Israel's comatose former Prime Minister Ariel Sharon was moved back to his desert ranch on Friday, leaving the secure hospital ward that had been his home for almost five years, officials said.
Sharon, 82, will continue to receive treatment at Sycamore Farm, where as premier he would often retreat with aides to plan strategies such as Israel's 2002 offensive in the Palestinian West Bank and the surprise 2005 withdrawal from the Gaza Strip.
Felled by a massive stroke in January 2006, ex-general Sharon left an often jittery Jewish state that has fought two wars while charting an uncertain course in US-sponsored peace talks with the Palestinians.
"Today, in 2010, the aspiration of any patient, our aspiration in the hospital, is to ensure that any chronic patient, when possible, is with his community, at home," said Prof Shlomo Noy, director of rehabilitation at the Sheba Medical Centre outside Tel Aviv, where Sharon had been receiving care.
Asked whether there any chance of Sharon recovering, or even returning to public life as some of his loyalists envisage, Novy told Israel's Army Radio, "Clearly what's behind this (move home) is the hope that his situation will get better. But the improvements that we talk about in such situations are not great improvements, not dramatic improvements."
After being stabilised for brain hemorrhage, Sharon settled into what medical staff and the few friends allowed to visit describe as a limbo state -- uncommunicative but apparently responding to basic stimuli like television.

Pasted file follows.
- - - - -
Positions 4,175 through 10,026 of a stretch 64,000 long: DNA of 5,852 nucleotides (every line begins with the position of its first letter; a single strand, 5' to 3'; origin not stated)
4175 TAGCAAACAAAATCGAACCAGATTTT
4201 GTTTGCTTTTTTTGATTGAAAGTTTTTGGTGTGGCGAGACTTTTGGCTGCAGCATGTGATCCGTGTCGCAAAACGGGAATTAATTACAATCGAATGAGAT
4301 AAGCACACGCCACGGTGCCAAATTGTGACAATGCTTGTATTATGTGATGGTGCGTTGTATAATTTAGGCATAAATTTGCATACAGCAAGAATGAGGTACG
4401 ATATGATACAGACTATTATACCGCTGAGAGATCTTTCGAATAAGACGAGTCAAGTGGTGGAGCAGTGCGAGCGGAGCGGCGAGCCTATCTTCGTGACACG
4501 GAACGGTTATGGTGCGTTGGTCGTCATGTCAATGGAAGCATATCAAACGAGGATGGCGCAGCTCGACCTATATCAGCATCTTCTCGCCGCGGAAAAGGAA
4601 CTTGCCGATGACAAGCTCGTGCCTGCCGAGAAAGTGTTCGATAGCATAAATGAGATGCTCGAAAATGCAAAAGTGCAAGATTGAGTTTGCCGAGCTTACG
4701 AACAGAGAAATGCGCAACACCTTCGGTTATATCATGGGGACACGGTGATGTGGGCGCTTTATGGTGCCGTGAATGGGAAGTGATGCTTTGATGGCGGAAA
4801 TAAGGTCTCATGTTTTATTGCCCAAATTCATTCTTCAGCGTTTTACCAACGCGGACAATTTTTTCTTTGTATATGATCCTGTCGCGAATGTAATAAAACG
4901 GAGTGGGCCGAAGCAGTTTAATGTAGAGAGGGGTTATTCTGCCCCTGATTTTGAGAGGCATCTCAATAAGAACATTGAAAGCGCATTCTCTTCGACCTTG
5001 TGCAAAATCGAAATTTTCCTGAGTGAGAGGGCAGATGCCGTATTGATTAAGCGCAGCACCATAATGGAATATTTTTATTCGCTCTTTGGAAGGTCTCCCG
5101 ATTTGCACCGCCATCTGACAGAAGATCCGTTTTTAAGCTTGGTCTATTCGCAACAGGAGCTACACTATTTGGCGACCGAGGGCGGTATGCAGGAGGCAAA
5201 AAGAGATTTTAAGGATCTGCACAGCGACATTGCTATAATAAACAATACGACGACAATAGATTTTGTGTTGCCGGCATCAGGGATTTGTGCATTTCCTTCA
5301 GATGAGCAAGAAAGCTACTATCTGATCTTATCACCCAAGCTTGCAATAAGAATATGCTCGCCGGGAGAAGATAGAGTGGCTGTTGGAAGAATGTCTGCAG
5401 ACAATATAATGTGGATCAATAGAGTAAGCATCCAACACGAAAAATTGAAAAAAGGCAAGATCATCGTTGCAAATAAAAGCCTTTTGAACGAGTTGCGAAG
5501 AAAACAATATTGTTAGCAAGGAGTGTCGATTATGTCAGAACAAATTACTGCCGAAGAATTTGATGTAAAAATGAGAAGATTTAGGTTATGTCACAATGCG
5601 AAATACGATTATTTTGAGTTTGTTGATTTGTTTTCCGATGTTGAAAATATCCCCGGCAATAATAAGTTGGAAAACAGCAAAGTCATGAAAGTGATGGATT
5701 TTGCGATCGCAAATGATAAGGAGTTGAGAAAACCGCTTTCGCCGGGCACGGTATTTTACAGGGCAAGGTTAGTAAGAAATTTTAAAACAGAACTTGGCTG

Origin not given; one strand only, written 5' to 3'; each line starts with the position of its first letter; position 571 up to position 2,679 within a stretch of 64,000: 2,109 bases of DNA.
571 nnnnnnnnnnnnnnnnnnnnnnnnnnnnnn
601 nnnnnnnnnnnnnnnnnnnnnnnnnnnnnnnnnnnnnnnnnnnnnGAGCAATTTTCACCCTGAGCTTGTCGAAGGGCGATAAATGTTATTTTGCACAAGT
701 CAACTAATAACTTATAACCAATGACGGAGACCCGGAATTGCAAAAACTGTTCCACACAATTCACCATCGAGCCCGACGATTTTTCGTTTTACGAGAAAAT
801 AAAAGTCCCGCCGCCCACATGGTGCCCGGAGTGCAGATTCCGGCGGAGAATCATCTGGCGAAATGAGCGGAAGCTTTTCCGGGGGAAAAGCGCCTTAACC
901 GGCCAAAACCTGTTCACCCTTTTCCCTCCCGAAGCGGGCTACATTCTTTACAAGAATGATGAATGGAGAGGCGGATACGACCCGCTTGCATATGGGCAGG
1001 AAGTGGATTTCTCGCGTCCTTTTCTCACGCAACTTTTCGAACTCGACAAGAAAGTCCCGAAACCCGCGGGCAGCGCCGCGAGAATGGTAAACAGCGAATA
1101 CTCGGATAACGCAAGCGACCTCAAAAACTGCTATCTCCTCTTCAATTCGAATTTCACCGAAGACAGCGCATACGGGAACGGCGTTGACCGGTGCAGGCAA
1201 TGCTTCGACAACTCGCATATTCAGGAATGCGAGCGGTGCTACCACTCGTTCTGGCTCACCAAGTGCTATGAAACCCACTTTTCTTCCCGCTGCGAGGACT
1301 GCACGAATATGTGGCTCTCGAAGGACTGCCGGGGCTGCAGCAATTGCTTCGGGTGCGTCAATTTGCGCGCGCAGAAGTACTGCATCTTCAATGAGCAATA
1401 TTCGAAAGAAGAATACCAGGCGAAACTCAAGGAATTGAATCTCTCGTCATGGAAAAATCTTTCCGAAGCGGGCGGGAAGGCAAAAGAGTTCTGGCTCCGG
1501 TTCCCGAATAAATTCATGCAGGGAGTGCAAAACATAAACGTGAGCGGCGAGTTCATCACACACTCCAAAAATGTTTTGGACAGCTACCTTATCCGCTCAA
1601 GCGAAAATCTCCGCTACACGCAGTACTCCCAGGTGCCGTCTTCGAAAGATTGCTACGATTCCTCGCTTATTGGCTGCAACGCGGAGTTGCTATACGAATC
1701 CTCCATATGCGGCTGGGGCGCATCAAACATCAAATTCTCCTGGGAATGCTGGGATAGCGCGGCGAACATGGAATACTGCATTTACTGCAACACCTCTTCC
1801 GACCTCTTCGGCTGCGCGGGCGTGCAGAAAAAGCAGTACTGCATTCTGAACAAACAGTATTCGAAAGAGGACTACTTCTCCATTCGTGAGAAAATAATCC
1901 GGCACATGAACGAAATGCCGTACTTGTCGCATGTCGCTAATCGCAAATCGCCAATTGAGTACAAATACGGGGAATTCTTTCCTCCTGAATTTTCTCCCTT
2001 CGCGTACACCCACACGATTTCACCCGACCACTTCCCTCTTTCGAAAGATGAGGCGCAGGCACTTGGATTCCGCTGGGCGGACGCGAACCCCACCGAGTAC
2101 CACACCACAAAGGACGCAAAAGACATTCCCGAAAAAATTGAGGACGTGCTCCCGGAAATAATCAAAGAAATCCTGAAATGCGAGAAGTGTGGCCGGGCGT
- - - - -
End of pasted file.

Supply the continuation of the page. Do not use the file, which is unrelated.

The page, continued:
He is said to have kept much of the fat that made him a favourite of satires and gave girth to his nickname "bulldozer".
"There is a feeling of communication, of realisation - I mean, the eyes are open and there is kind of, like, you feel that he feels your presence," his doctor, Shlomo Segev, told the Daily Beast last year.
"So it's not completely what we call a coma. Not a deep coma, for sure. But if you asked me to quantify that, I cannot."
As Israeli defence minister in 1982, Sharon masterminded the Lebanon invasion and was forced to step down over the massacre there of Palestinian refugees by allied Christian militiamen.
But while many Arabs reviled him for his war record, Sharon won respect as prime minister for ploughing through Israel's fractious coalition politics to form the new, centrist Kadima party and pull out of Gaza.
Whether Sharon, who at one point boxed in former Palestinian leader Yasser Arafat with tanks, would have secured a peace accord remains debated, not least as Hamas Islamists opposed to coexistence with Israel were quick to fill the Gaza vacuum.
The corruption- and infighting-riddled Likud party that Sharon abandoned has rebounded, its rightist Benjamin Netanyahu serving as premier astride a mostly stable coalition today.
Installing Sharon in Sycamore Farm would take around 48 hours and may require he be brought back to the hospital for check-ups on his adjustments, Noy said.